As a former RA, I was trained on how to handle sexual assaults. I was trained on women’s right and how “no” means “no”. But I can’t help but think to myself, “This is on me. I put myself in that situation.” Maybe I could have been no forceful with my “no”s. Maybe I could have avoided the situation by sleeping in my car. Maybe if I was more clear with my lack of desire. He kept calling be boring and a buzzkill and no fun, and I honestly felt bad for ruining his time.

My friends want me to go to the police, but I won’t. I know I should, but what will they say? Will they believe me? I wasn’t even raped, and the only thing I have to show is bite marks and hickeys. What if I am being over dramatic or remembering it wrong? And I don’t want to ruin someone’s life over this. But on the other hand, I don’t want him to ruin someone else’s life if he does this again.

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The Comments Section

“They should create a $9 bill and put a woman on it. That way the bill would be a perfect representation of what most feminists are, illogical and pretty much useless.”

“Not enough dishes are washed, nor are the Subways around the country adequately staffed. Too soon for women to run the world. “

A group of women are hoping to replace Andrew Jackson on the $20 with either Eleanor Roosevelt, Harriet Tubman, Rosa Parks, or Wilma Mankiller. This sounds like a fantastic idea seeing as Jackson was not the best president and, ironically, vehemently opposed paper money.

However, apparently many people in the comments section disagree. They claim that by replacing Jackson we would be “ignoring American heritage” and say that these women “have done nothing to deserve any type of honor”. Some even claim “It is long past time for a woman to have done something to earn such a recognition… and when one does, we will eagerly honor her”. Apparently, no woman in the history of America has “done something worth putting her on the $20”.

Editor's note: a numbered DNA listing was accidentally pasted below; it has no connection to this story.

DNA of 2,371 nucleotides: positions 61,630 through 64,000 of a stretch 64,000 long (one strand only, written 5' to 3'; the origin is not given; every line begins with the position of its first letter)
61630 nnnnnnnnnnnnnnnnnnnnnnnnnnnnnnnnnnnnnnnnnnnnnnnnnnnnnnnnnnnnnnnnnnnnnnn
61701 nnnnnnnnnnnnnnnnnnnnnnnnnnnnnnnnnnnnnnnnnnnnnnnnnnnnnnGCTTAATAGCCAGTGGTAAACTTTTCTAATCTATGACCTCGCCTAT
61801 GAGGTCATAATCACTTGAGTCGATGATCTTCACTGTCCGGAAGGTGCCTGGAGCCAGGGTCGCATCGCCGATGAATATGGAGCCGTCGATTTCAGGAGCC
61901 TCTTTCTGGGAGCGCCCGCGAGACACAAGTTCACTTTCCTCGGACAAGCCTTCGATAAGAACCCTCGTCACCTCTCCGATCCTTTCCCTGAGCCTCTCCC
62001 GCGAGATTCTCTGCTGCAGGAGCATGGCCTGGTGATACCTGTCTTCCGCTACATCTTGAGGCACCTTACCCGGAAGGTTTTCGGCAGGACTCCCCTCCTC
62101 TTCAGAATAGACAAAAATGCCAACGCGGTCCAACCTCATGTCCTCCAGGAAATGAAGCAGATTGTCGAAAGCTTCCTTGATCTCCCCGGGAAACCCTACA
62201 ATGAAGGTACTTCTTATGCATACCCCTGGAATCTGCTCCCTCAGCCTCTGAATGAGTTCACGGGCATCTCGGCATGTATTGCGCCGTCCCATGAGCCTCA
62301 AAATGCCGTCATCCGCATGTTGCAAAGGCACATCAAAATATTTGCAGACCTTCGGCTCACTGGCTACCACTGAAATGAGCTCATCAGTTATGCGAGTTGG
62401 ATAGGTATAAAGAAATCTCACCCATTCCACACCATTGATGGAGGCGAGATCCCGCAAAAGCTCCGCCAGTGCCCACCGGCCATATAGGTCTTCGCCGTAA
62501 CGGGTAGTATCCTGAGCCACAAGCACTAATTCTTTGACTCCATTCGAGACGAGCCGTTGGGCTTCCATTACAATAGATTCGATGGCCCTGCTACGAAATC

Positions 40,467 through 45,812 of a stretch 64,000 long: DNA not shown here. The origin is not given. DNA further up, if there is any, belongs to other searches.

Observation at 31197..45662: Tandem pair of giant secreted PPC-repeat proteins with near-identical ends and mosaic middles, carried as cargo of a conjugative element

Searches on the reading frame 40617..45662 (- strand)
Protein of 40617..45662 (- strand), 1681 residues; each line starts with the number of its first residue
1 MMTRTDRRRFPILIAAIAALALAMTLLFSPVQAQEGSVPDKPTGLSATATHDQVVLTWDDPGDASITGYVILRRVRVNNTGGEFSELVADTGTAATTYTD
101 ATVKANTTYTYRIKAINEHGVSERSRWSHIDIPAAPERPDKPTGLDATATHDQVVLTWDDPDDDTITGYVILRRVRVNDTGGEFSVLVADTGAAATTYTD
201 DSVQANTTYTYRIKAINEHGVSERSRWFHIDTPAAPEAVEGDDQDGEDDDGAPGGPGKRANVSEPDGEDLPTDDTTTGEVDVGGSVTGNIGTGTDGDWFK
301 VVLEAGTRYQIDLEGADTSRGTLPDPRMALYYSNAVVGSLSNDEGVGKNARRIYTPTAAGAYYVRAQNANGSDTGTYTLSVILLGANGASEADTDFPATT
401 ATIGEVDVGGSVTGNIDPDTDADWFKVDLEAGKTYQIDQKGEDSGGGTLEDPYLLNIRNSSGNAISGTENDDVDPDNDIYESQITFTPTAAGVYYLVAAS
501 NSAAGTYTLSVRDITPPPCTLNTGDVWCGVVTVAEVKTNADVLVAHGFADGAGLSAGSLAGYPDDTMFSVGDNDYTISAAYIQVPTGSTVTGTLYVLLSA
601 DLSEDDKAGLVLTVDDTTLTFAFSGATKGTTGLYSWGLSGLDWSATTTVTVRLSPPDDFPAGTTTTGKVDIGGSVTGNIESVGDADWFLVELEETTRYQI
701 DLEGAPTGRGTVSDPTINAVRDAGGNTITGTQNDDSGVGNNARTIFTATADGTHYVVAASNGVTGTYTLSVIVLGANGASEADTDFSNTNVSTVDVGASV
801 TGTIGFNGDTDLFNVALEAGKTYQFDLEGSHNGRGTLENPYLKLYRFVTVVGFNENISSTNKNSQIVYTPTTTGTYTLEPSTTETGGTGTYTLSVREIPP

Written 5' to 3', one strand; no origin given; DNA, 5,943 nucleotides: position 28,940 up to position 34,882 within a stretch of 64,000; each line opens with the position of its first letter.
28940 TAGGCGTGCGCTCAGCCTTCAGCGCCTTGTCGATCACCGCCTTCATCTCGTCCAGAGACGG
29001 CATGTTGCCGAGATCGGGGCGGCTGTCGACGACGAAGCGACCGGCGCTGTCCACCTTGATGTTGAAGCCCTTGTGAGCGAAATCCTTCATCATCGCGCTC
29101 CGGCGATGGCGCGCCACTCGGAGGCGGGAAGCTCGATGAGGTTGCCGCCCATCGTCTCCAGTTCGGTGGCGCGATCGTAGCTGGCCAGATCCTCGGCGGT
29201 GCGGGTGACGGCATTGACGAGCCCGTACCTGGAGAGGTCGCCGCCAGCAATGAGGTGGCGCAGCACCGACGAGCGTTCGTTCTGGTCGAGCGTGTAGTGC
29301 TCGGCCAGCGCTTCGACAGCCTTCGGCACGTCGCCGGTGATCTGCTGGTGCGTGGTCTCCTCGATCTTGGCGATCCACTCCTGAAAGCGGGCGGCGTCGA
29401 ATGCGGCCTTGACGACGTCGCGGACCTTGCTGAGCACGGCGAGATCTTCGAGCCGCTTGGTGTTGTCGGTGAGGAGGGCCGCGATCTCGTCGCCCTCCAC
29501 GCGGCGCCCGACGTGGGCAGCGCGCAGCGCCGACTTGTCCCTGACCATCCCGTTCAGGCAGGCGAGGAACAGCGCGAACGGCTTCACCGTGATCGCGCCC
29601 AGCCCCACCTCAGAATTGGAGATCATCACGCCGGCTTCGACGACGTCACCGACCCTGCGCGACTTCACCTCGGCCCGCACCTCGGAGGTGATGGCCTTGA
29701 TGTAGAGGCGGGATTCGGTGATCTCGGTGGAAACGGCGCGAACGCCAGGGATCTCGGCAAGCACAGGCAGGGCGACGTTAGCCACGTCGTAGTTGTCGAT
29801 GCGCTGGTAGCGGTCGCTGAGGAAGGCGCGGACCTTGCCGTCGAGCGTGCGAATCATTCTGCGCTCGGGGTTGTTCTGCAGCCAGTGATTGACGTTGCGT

The male commenters are even going so far as to say “And women wonder why they earn less than men. They should not have time for stuff like this”. They also complain about how only one of the women are white and that “sitting at the back of a bus did nothing for society”.

This is the problem America has: blatant ignorance, racism, and sexism. Anyone who says differently is clearly very wrong. It’s comments like this that makes me understand why we as a society are very slow to progress.

The thing is I didn’t even have to dig for these comments. They were right there, the first ones. And these kinds of comments went on for pages with no opposite opinion in sight. People hide behind a computer with these comments because they know their opinion is wrong in so many ways — the most disturbing thing is that these are real thoughts. What people say in the real world many times is a lie. It is only when anonymity is present people feel like they can reveal their true selves. And if these kinds of comments are indicative of people’s true self, America has not progressed one bit. It has only succeeded in hiding racism and sexism, not getting rid of it.

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And So It Goes

Three years ago, I dated a boy named Brandon. Our breakup is the reason I started this blog. I was very young, about to turn 19, and he was 23. Yes, I was very young, and I was also very naive and childish. It has taken me three years of reflection to realize just how childish I really was. I had always thought about how much more mature I was than other people my age, but that just wasn’t the case. I was swept up in this relationship, my first serious relationship, to the point where I was willing to change my entire life to be with him. Perhaps that how all young girls are at my age: we put the importance of love and romance above everything else. As long as we have love, nothing else matters. Nothing else is needed.

In any case, that relationship, like most, came to an end. It wasn’t a pretty end — the breakup effectively took two months, and neither of us handled it very well. I broke up with him first, and that night he went on the worst drinking binge he had ever experienced. Two weeks later we talked about getting back together slowly, so our relationship was in a bit of a limbo. Three weeks after that, he informed me that he was bringing a date to a wedding we were both attending, effectively meaning he was done with me. Two days after the wedding, he called me up and I spent the night with him. The next day he left, and I never saw him again.

We talked, though. He would call me, string me along, check to see how I was doing. I told him I never wanted to talk to him again, but he was persistent. He would call, and I would answer and tell him about how horrible I was doing in hopes of guilt-tripping him back into dating me (that is the immature, childish part). I would always answer his phone calls, until one day I just didn’t. I looked at my phone, and I shut it off. How could I possibly try to get over the man I thought I loved when he was constantly in my face, reminding me of our broken relationship? He begged me to be friends with him, to keep in contact with him, but I just couldn’t. It hurt too much.